Neil Armstrong Biopics Take Small Steps Toward TV and Big Screen

The life of the late astronaut Neil Armstrong is the focus of both a feature film and TV miniseries now in development.
The life of the late astronaut Neil Armstrong is the focus of both a feature film and TV miniseries now in development. (Image credit: NASA)

The life story of Neil Armstrong, the first man to walk on the moon, has taken not one, but two small steps towards landing on both the big and small screens.

A newly-acclaimed director and a television network have each reportedly turned their attention to Neil Armstrong, the late Apollo 11 moonwalker, as the inspiration for a feature-length film and TV miniseries, respectively.

Damien Chazelle, who directed the upcoming jazz drama "Whiplash," is in talks to direct "First Man," a biopic about Armstrong for Universal Studios. [Neil Armstrong: Astronaut Icon Remembered in Photos]

Meanwhile, the TV network TNT has dusted off its plans for "One Giant Leap," an almost 10-year-old project to adapt Armstrong's life as a four-hour miniseries.

Neil Armstrong, who died in August 2012 at age 82, was a Naval aviator and NASA research pilot prior to becoming an astronaut in 1962. Three years before he walked on the moon in July 1969, Armstrong commanded the Gemini 8 mission, achieving the world's first-ever docking between two spacecraft. 

Penetrating character study

News of Chazelle's interest in directing "First Man," which was first broken by The Hollywood Reporter, comes just a couple of weeks before the limited release of "Whiplash," the filmmaker's new drama. The movie, which stars actors Miles Teller and J.K. Simmons as a young jazz drummer and his mentor, took the top awards at the 2014 Sundance Film Festival.

"Damien Chazelle's new film caused a sensation not just at the Sundance Film Festival, but everywhere it has been previewed," said historian James Hansen, who penned the authorized biography "First Man" on which the Armstrong feature film will be based. "When the rest of us get to see ['Whiplash'] and start to appreciate what a brilliant young filmmaker that Chazelle is, the excitement about how he will handle 'First Man' should really explode."

Universal originally optioned Hansen's "First Man" (Simon & Schuster, 2005) in 2008 after it was briefly considered by Clint Eastwood for Warner Brothers. A screenplay was written but the project stalled until earlier this year, when Chazelle expressed interest in directing. According to The Hollywood Reporter, Josh Singer ("The Fifth Estate") has been tapped to write a new script.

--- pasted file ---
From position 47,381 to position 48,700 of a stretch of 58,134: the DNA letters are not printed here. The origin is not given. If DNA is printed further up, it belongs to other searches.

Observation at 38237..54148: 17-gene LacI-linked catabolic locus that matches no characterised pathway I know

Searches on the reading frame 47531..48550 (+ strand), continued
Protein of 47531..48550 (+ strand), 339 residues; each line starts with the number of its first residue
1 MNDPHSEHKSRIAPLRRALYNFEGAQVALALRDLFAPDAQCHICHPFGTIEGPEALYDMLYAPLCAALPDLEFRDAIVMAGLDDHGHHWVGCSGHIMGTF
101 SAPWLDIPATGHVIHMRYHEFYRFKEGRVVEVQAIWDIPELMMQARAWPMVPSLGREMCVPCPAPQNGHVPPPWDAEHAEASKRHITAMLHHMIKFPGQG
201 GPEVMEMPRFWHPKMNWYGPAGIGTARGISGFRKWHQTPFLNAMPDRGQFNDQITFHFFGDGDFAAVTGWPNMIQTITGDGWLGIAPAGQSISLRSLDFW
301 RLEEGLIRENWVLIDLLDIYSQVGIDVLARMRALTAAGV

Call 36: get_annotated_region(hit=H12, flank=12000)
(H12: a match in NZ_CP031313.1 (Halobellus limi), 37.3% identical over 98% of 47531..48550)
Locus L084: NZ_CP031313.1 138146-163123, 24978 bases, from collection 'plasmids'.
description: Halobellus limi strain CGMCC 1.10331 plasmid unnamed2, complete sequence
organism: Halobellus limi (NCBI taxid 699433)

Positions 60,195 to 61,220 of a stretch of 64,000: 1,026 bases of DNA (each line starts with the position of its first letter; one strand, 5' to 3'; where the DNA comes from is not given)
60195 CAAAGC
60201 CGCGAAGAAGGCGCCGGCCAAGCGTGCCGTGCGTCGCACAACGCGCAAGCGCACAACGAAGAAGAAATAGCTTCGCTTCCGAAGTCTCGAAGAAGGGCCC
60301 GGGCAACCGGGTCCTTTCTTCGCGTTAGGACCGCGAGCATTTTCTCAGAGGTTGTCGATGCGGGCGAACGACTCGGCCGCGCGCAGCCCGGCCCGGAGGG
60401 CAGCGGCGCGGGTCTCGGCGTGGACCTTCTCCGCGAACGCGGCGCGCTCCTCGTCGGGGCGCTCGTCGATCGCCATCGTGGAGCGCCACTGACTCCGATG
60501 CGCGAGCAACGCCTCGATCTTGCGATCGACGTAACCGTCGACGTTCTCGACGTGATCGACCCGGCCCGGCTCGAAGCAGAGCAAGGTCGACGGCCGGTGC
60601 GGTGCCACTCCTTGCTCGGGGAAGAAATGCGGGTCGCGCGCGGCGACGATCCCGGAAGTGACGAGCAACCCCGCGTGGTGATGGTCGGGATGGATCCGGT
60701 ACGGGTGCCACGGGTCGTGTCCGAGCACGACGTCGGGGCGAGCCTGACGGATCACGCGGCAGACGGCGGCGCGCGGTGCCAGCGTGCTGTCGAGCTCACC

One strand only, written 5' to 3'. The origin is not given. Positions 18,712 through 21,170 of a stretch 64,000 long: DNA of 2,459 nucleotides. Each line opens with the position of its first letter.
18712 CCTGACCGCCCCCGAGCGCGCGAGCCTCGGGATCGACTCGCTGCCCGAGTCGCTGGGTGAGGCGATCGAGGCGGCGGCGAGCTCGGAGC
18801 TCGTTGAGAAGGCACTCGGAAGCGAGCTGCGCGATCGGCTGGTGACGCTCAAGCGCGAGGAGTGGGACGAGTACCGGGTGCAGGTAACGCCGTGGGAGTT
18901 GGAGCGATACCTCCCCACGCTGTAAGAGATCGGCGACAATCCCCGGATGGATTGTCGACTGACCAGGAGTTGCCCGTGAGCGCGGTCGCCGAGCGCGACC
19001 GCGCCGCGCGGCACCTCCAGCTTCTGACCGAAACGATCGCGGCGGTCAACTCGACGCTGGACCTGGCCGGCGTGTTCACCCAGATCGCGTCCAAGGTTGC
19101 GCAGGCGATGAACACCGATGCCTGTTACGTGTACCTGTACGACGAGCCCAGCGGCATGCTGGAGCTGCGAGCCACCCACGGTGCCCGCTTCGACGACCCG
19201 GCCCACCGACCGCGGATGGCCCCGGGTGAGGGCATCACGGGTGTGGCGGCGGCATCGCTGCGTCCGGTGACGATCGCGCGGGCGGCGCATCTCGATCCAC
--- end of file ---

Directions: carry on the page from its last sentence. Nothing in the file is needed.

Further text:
"Space enthusiasts need to know that it is not going to be an "Apollo 13" or a "From the Earth to the Moon," Hansen told "It is going to be sharply-edged, penetrating character study."

"I am going to be deeply involved in this film, especially as the screenplay is written, and I will do everything I can to make it an honest story," he added.

Producing "First Man" for Universal will be Wyck Godfrey and Marty Bowen of Temple Hill Entertainment ("Twilight: New Moon," "The Maze Runner"). 

"Whiplash" director Damien Chazelle (left) and star J.K. Simmons seen together at the 2014 Cannes Film Festival. Chazelle is in talks with Universal Studios to direct "First Man" about Neil Armstrong. (Image credit: Sony Classics)

Small screen, 'Giant Leap'

Preceding the news about "First Man" by a few days, TNT confirmed to Deadline Hollywood that it was again picking up development of its miniseries about Neil Armstrong.

Al Reinert, who co-wrote the script for Universal Studios' 1995 feature film "Apollo 13," has been attached to TNT's "One Giant Leap," based on the book by the same title by Leon Wagener (Tom Doherty Associates, 2004). Reinart also penned two episodes of Tom Hanks' HBO miniseries "From the Earth to the Moon," including one focusing on Armstrong and the Apollo 11 mission, as well as directed the 1989 moon landing documentary "For All Mankind."

EOne Television ("Hell on Wheels" on AMC and "Haven" on SyFy) will produce "One Giant Leap" for TNT.

Target release dates for either "One Giant Leap" or "First Man" are not yet known.

"It has been 45 years since Apollo 11 and it is time for the story — particularly Neil's story — to be presented to the younger generations," Hansen said.

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Robert Z. Pearlman Editor, Contributor

Robert Pearlman is a space historian, journalist and the founder and editor of, an online publication and community devoted to space history with a particular focus on how and where space exploration intersects with pop culture. Pearlman is also a contributing writer for and co-author of "Space Stations: The Art, Science, and Reality of Working in Space” published by Smithsonian Books in 2018. He previously developed online content for the National Space Society and Apollo 11 moonwalker Buzz Aldrin, helped establish the space tourism company Space Adventures and currently serves on the History Committee of the American Astronautical Society, the advisory committee for The Mars Generation and leadership board of For All Moonkind. In 2009, he was inducted into the U.S. Space Camp Hall of Fame in Huntsville, Alabama. In 2021, he was honored by the American Astronautical Society with the Ordway Award for Sustained Excellence in Spaceflight History.